The first tab is termed ‘Assign Keys’ and is the meat of the keyboard software suite. On the left is a visual representation of the macro keys. If you click on any of them, you can see which macros are assigned. Keys that have macros assigned to them are highlighted in teal, so you can also see which keys are free for binding. You can also change profiles here by clicking the picture M1, M2 or M3 buttons, or by pressing these buttons on the keyboard.
You assign a key by pressing the ‘MR’ (macro record) button on the keyboard, the G key you want to assign the macro to, and then the keys that you want the macro to be made up of. This is pretty easy to do quickly. You can also make macros in the software by selecting common actions (e.g. copy, paste, find, launch program, lock PC). The delays in each macro are also customisable – 50 ms by default, but can also be ignored or set to have a random delay time.
Once the macro is recorded, you can also set what happens when you press down the macro key. By default, the macro will be performed once, but you can also set it to be performed a set number of times, to be performed as long as the key is held down, or to be performed until the key is pressed again. This gives you good flexibility in the macros that you can construct. Another option is the hardware playback option; once checked, this will ensure the macros are played back in hardware so that they bypass software macro checks which are common in many games.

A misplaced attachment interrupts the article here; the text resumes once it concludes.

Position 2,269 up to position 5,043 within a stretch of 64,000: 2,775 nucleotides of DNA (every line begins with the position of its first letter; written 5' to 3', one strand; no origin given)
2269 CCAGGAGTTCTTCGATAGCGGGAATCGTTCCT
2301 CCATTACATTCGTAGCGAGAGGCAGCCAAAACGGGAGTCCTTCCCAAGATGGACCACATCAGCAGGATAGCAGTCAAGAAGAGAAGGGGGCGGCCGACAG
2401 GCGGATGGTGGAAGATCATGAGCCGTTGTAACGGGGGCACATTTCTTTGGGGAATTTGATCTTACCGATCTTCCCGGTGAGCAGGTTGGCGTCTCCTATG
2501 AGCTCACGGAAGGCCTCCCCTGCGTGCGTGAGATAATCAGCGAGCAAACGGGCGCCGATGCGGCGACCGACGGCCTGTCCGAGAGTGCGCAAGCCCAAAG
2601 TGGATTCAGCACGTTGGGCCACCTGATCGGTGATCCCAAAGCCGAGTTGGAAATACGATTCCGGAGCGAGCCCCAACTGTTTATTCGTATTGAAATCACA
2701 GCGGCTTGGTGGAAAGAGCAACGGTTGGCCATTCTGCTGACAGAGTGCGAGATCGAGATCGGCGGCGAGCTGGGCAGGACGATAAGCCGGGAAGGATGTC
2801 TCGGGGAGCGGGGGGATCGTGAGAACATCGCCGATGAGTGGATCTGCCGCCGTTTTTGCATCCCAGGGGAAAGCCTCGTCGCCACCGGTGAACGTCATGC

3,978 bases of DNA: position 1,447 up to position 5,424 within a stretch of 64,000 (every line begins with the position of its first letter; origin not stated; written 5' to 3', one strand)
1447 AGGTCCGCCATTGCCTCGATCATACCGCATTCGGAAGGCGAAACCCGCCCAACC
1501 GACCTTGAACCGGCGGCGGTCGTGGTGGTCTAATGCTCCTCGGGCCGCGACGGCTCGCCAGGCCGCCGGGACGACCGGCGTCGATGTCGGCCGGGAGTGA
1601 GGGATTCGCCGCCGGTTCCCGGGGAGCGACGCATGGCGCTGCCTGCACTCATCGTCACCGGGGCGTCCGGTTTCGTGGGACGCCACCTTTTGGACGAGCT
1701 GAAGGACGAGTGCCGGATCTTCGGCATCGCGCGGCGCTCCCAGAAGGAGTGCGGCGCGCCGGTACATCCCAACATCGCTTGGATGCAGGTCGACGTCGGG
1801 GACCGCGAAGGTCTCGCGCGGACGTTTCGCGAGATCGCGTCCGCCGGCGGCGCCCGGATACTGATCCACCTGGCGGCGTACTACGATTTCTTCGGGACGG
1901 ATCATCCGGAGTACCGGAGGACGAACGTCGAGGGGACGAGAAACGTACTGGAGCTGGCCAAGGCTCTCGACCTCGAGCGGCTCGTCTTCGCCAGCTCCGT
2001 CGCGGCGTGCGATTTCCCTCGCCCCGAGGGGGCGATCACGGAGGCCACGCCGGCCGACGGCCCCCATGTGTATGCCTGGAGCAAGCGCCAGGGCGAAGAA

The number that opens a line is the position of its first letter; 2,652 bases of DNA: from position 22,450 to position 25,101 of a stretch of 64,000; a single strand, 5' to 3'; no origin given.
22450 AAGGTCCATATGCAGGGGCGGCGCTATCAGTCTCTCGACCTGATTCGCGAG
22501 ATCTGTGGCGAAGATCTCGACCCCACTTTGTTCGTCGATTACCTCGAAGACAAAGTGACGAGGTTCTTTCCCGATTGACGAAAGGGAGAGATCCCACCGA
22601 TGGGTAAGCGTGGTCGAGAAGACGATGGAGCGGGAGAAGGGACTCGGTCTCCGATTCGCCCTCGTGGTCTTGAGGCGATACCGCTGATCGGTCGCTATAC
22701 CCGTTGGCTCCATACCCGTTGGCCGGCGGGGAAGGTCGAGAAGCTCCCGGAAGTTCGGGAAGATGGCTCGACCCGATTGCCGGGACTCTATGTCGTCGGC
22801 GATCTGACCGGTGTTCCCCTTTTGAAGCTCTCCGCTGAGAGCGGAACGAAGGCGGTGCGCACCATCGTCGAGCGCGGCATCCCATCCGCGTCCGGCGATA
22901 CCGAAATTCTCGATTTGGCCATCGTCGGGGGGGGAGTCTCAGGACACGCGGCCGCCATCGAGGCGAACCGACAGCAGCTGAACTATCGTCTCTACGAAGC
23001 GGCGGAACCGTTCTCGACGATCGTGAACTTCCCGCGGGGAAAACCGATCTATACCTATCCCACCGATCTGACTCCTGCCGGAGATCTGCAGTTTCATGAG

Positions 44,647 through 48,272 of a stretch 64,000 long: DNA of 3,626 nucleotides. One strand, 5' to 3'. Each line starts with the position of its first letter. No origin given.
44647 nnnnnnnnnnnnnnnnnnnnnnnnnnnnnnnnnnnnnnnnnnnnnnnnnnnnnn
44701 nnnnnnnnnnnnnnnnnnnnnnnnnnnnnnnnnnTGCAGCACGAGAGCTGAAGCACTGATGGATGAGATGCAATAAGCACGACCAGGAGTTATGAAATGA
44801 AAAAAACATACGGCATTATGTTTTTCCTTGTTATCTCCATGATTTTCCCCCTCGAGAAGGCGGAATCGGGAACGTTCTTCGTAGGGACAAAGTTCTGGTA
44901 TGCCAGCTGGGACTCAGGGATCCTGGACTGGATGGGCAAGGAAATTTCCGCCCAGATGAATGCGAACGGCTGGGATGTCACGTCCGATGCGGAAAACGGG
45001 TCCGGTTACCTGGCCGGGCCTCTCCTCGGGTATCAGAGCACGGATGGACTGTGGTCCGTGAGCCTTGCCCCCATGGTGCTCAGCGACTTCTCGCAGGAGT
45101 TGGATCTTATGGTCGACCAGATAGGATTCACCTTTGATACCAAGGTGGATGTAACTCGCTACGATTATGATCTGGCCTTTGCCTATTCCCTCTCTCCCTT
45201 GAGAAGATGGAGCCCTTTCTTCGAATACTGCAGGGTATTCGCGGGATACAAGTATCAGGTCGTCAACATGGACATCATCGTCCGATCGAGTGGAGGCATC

Finally, you can change the brightness level of the keyboard here, as well as switch to other Vengeance peripherals that are plugged in (as they all run from the same program).
The second tab is the Manage Profiles tab, which is quite bare. You can save, load, import and export profiles; pretty much what you’d expect.
Now that’s concluded, let’s have a look at how this keyboard performs.